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The Levantines were able to introduce many sports to Turkey, some of which took root such as football, while others were too alien, such as golf and cricket.
There is a good web site detailing the history of football (more detail in this Turkish site), showing how important the Levantines were, and their successes including the team sent from Bornova to the Athens Olympic games of 1906, with their names, showing virtually all were British. Further details here:
For a photo of the Bornova team and an engraving depicting a Cricket match in Constantinople, click here.
For a photo gallery hightlighting the early history of football in Turkey and its modern re-incarnation with the Izmir football team, ‘Levant United’, click here:
Horse racing was also a Levantine introduction and there is an online newspaper article in Turkish dealing with this history, whose translation is below.
Izmir and Horse racing, from yesterday to today – Sabri Yetkin.
Izmir is the city of Turkey where horse racing was born, developed and became organisational. The general view is that organised horse racing began from the early 19th century, by the foreign community who lived in concentrated numbers in the Buca and Bornova neighbourhoods of Izmir. However there are archives that suggest that these events go back to the middle of the 17th century, as two seasonal races, autumn and spring, by the recreational ground along the Meles River [St Anne’s valley].
There are other archives that point to organised horse races in 18th century in the meadows of Namazgah, an important Turkish settlement of Izmir.
With its verdant nature, Paradiso / Şirinyer a district of Buca, was a neighbourhood of British and foreign families and was unquestionably where organised horse racing started in Izmir. Starting from the beginning of the 19th century, due to the industrial investments, a significant number of British started to live in the city. In an attempt to replicate their lifestyles they left in Britain, they built large country houses in Buca, and horsing and horse-racing was also one of the pass-time the British colony wanted to maintain. Horsing also had a traditional element to the Turkish culture, thus in time became a common passion bringing together these different cultures.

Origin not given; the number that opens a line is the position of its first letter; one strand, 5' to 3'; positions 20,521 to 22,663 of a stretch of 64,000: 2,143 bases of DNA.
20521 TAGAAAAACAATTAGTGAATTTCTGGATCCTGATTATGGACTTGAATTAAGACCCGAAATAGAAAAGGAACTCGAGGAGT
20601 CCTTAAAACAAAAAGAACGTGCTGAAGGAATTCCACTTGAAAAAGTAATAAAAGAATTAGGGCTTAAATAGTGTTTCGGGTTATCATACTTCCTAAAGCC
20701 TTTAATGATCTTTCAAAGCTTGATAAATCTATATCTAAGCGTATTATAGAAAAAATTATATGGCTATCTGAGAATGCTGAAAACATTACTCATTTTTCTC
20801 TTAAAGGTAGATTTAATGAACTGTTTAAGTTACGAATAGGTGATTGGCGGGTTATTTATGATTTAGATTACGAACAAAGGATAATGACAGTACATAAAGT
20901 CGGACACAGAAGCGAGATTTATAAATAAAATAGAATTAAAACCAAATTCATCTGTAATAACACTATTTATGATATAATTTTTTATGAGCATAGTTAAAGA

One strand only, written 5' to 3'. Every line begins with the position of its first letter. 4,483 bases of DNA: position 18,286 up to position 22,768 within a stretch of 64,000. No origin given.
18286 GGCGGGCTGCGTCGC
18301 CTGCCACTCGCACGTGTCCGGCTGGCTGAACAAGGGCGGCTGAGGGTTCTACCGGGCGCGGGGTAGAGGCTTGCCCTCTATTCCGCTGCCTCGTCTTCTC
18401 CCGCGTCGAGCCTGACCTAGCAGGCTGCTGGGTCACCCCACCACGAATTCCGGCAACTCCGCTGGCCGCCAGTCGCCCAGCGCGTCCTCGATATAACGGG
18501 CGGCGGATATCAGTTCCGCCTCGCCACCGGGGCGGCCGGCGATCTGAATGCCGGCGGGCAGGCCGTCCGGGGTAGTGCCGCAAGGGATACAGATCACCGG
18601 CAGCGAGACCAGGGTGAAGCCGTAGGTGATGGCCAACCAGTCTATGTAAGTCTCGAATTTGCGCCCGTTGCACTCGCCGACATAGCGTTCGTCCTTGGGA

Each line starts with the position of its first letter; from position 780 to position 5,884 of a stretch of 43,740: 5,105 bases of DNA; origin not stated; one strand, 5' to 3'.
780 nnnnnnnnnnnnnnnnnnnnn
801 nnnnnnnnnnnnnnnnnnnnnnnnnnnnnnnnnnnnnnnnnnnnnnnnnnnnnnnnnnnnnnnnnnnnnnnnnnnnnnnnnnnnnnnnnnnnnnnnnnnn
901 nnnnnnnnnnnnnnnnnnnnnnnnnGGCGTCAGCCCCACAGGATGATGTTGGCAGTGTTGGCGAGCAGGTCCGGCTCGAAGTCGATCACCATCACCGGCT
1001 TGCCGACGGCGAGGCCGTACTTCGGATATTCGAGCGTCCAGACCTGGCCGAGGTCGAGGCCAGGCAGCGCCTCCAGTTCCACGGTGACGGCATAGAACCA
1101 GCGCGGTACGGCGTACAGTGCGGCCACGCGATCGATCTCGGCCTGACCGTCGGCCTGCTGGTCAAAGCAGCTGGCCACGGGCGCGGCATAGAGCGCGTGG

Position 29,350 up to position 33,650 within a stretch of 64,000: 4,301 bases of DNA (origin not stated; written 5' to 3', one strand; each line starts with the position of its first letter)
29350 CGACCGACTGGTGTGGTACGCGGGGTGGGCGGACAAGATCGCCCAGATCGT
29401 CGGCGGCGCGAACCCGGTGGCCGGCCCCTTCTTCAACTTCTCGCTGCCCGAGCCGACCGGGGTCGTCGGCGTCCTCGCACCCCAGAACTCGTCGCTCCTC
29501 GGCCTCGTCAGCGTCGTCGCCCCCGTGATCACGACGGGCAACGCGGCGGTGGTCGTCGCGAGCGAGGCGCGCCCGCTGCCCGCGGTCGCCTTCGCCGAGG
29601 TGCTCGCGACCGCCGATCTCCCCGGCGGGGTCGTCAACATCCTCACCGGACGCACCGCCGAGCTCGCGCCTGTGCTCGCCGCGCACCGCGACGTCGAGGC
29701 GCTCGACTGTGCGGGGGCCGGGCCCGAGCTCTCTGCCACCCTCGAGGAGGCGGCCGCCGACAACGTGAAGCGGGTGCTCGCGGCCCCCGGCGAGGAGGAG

The history of named horse racings amongst the foreigners of Izmir goes back to the 1840s. Initially they were not highly organised, however they became regular fixtures for important days.
Sultan Abdülmecit visited Izmir in 1849 and for his honour races were organised. The famous Izmir merchant [Charlton] Whittall organised the races, and the Sultan was most impressed. As a token of a memorial to this day, the horse racing fraternity of Izmir sent to the Sultan in the capital Istanbul one English and one Arab thoroughbred. This event is considered a turning point in the history of horse racing in Turkey.
In 1853 the Sultan returned again to Izmir. Knowing the Sultan showed an interest in horse racing, the local foreign community organised horse races in his honour, separate runs for the English and Arab breeds, with substantial rewards for the winners. In his enthusiasm for the races, the Sultan decreed that an annual donation of 20 gold pieces be given from the treasury so that the races of Izmir could be held in better conditions. From this date onwards race organisers added ‘Sultan’s cup race’ to their program..